- WINTER IS HERE AND TOUGH NEW MEASURES to control the spread of coronavirus in the north-east of England, now take the total number of people across the UK in lockdown to over 10 million people. AT 10:30 am today the whole of England could possibly be placed into lockdown due to the rise in coronavirus infection....LIFE IS TURNING UPSIDE DOWN!
- PRESIDENT MNANGAGWA SAYS THERE IS NO CRISIS IN ZIMBABWE AND THANKS BRAINWASHED Zimbabweans for remaining resolute in defiance of machinations by opposition elements to foment instability in the country.
- NELSON CHAMISA at the start of 2020, promised , he will unseat Mnangagwa who will fall within the first five weeks of 2020...hmn!
- THOKOZANE KHUPHE, MDC-T HAS RESOLVED TO RECALL ALL REMAINING MDC ALLIANCE MPs AND COUNCILLORS , setting the stage for a bruising fight in forthcoming by-elections.
- EXECUTIVE CHAIRMAN OF ZESA HOLDINGS, DR SYDNEY GATA has been re-instated to his position as Executive Chairman.
ZIMBABWE SWITCHES TO SUBSTITUTE ARV drugs
for the second line drugs for anti-retroviral treatment (ART) which is currently in short supply.
In an interview with the Daily News yesterday, deputy minister of Health John Mangwiro said Ritonavir or Kaletra drugs were in short supply not only in Zimbabwe but the world over.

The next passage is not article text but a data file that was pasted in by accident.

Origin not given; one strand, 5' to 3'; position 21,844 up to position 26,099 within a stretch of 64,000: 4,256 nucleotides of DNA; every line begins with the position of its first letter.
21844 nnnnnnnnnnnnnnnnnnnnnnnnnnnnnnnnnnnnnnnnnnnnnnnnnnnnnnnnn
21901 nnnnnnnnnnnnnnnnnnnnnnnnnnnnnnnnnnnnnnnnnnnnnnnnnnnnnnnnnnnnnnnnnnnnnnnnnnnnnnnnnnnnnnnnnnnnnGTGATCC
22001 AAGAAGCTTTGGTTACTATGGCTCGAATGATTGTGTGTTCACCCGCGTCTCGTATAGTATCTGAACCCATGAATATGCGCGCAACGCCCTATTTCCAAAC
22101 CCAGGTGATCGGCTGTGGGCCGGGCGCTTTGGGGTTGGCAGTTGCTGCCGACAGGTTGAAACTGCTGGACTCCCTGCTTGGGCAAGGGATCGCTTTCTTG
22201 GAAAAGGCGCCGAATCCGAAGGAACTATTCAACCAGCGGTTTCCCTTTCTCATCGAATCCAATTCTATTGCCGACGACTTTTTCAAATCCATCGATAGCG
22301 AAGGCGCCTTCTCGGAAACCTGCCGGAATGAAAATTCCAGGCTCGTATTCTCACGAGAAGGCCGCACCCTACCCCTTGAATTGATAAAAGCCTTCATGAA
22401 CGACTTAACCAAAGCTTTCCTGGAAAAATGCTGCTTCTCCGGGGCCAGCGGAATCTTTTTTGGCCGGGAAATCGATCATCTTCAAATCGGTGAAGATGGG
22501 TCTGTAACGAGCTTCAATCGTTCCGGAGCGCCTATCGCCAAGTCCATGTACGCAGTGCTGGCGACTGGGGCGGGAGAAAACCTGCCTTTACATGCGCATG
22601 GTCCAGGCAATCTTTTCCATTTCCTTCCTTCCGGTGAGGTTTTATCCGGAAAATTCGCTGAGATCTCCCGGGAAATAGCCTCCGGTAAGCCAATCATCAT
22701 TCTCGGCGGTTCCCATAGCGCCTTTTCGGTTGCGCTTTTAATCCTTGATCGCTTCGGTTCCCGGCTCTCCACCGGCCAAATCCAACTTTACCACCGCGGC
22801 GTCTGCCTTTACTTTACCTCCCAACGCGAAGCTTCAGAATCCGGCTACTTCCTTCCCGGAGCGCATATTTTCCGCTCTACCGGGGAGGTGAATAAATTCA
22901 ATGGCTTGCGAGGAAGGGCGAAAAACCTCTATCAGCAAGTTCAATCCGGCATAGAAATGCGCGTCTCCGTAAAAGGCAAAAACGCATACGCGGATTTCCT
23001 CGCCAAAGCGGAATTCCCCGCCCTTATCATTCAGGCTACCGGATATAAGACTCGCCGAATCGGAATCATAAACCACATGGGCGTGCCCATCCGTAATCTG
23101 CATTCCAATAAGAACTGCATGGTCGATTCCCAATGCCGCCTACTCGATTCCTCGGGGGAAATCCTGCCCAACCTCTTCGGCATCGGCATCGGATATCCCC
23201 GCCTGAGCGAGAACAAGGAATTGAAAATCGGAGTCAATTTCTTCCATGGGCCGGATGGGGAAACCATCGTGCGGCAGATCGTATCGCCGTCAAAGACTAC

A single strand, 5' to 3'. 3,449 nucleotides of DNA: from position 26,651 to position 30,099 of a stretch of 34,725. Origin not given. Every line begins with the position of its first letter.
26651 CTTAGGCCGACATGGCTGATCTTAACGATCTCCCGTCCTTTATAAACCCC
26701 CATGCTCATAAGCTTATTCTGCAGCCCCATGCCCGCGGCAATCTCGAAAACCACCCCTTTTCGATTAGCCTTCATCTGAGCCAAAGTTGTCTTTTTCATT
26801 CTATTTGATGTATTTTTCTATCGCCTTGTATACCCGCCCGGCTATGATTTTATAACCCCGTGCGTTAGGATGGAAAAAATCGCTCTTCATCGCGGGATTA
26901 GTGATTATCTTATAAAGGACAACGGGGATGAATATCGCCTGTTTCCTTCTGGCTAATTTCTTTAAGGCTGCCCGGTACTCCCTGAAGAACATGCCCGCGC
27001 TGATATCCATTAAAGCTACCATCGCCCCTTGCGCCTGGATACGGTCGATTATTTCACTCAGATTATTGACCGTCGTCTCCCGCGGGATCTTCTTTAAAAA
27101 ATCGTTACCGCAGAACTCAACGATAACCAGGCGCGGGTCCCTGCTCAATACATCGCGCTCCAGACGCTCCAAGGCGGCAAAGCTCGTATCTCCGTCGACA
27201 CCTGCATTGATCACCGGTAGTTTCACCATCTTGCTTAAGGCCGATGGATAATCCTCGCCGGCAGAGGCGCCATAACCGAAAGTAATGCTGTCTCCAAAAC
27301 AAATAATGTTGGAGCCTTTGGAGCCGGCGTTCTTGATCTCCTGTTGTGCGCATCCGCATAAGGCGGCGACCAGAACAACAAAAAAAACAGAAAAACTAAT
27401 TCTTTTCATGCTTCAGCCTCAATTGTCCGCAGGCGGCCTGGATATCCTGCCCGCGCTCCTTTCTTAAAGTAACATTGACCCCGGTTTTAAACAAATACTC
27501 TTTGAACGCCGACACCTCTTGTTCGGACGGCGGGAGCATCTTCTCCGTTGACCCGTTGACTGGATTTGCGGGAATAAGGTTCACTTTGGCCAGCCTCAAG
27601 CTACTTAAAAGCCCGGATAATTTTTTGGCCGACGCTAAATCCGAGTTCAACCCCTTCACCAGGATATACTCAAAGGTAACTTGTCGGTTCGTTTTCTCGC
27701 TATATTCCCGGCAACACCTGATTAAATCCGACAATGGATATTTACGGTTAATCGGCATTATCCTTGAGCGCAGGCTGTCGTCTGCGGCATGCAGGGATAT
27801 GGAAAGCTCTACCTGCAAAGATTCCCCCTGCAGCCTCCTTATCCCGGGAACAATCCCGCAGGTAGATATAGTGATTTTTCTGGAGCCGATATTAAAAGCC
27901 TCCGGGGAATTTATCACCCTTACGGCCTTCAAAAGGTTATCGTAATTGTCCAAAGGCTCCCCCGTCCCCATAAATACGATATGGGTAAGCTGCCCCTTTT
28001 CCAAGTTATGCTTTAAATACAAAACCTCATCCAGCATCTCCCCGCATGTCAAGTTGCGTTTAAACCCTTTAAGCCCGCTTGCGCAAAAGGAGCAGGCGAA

In 2016, the ministry of Health and Child Care launched new ART national guidelines which recommended the use of Atazanavir/Ritonavir by both adolescents and adults on second line ART.
“We are switching some of the patients to the alternative Dolutegravir combination.
“We wanted to do this gradually and according to a plan that we have mapped out, but now we are accelerating the switch due to the shortage.
“We have already sent out communication to our various centres that they must not shortchange patients.
“The patients are safe and should not be worried as we are putting them on this new drug,” Mangwiro said on the side-lines of a donation of personal protective equipment to Chitungwiza Hospital by Pretoria Portland Cement recently.
The deputy minister emphasised that patients were safe to use the new drug as government was already making headways to introduce new combinations.
“There are about four or five drugs that people living with HIV used to take that have since been replaced and that is what happens with medicines.
“Some of them become old-fashioned and need to be replaced according to international standards and trends,” he said.
In a statement last week, acting permanent secretary in the ministry of Health, Gibson Mhlanga, advised that people living with HIV would only be given one months’ supply of drugs instead of the three months they were accustomed to.
An HIV drug regimen has three lines, with the first taken by most patients who seek treatment early after infection while the second is more expensive and is given to people who are resistant to the first while the third line is the most expensive and most toxic. – Daily News